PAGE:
These companies use language in their lease documents regarding purchase options to confuse, perhaps to deceive, resulting in an automatic continuation for an additional twelve months of payments. Often they win transactions with lower monthly payments as the lessee does not carefully read and prepare for the end-of-lease notification requirement (many are on ACH payments).
Several have continuation of payments and the requirement of replacing the equipment for a new lease. Leasing News has had complaints involving companies who invoke the twelve months on a $1.00 purchase option, as well as on an Equipment Finance Agreements.
Several have appeared in Leasing News "Complaints" Bulletin Board:
What $11.62 Trillion Worth of Household Debt Looks Like
by Myles Udland, businessinsider.com
Household debt fell to $11.62 trillion in the second quarter.
The Federal Reserve Bank of New York just released its latest Household Debt and Credit report, which showed total house hold debt fell 0.2% from the first quarter to $11.62 trillion from $11.65 trillion.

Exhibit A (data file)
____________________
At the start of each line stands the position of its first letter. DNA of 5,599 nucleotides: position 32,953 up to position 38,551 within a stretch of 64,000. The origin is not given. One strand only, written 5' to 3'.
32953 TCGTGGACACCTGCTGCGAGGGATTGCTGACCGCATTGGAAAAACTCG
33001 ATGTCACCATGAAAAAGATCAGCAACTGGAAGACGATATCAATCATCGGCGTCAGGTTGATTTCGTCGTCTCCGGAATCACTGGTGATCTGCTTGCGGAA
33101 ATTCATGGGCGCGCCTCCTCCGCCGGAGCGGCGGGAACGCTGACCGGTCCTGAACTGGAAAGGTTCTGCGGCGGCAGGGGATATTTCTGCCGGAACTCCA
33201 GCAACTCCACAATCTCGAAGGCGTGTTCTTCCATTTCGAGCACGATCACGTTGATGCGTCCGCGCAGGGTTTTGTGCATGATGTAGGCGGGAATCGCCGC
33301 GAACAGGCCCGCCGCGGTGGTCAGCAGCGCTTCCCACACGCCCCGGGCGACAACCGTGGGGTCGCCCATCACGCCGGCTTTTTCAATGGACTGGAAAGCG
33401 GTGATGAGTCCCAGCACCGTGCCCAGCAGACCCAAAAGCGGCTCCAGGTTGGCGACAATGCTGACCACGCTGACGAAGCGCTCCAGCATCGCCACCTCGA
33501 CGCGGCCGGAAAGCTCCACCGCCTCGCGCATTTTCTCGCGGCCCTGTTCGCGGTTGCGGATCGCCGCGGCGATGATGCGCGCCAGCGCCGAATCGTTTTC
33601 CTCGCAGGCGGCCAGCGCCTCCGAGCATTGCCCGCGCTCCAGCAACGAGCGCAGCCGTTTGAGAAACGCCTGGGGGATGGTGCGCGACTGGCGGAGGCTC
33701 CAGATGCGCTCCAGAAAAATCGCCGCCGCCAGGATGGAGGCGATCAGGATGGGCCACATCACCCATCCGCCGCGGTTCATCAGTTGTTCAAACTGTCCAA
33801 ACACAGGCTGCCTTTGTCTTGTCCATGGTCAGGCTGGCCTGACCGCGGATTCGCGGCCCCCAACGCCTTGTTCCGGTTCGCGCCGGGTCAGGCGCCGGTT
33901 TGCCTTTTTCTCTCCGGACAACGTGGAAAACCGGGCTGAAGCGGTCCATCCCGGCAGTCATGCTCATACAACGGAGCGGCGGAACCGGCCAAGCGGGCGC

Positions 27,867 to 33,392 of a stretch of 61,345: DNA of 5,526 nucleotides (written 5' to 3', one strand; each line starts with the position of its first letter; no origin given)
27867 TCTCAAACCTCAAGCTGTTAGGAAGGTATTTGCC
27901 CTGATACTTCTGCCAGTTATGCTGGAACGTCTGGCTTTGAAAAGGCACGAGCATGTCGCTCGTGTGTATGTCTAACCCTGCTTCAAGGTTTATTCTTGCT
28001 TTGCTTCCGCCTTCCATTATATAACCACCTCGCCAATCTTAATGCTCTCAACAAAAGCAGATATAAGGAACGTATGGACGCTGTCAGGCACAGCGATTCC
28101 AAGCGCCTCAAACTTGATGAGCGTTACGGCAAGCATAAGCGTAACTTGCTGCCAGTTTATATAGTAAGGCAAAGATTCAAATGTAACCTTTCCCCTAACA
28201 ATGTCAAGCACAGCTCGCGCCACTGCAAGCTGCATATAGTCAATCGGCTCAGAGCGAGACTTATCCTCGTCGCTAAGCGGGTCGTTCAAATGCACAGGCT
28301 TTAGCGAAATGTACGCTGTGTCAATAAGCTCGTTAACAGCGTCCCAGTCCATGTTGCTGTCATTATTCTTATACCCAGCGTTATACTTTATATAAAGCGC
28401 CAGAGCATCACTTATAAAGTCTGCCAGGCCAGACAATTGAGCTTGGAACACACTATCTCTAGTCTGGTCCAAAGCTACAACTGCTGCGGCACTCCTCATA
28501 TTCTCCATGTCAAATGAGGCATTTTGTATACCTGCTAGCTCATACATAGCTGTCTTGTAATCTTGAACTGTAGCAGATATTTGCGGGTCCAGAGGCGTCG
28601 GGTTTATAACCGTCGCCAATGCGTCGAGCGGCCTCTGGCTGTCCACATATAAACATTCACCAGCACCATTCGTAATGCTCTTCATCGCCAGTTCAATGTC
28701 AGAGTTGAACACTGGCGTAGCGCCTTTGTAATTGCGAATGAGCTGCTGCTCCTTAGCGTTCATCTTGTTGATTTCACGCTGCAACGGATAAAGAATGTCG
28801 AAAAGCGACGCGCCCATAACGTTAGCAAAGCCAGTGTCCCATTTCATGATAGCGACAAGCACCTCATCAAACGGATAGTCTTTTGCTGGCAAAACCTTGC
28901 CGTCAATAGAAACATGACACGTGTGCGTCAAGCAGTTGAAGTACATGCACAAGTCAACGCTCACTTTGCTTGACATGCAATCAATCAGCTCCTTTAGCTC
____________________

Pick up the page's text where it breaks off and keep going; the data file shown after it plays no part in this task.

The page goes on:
"A slight decline in real estate-related balances, consistent with broader housing market developments, contributed to a flat quarter for total outstanding household debt," said Donghoon Lee, senior economist at the New York Fed. "Meanwhile, we observe continued strength in the auto loan market with the largest volume of originations since 2006."
Some of the report's highlights include:
Mortgage debt fell $69 billion to $8.10 trillion. Mortgage delinquency rates are also falling, with 3.4% of mortgages more than 90 days delinquent, down from 3.7% in the previous quarter.
Student loan debt balances increased by $7 billion to $1.12 trillion. 10.9% of outstanding student loan debt is more than 90 days delinquent or in default, down from 11% in the first quarter.
Auto loan debt increased by $30 billion to $101 billion, the highest volume of originations since the third quarter of 2006. Delinquent auto debt was unchanged from the prior quarter at 3.3%
Home equity line of credit, or HELOC, balances dropped by $5 billion to $521 billion.
Total delinquent debt totaled $724 billion, or 6.2% of outstanding household held, down from 6.6% in the first quarter.
The Answer is “Yes,” Put the Lease on the Balance Sheet
by Martin B. Robins, Esq.
As a former equipment leasing company general counsel and now a current private practitioner with a significant leasing component to his practice (representing both lessors and lessees), I think it is foolhardy to not assume that the lease should always go on the balance sheet. But since I am not a CPA, I always advise “Ask your accountant” or “Tell the lessee to ask their accountant.” However, in recent years, with all the changes supposedly coming, I also add, “You are foolhardy if you don’t assume that the answer is yes.”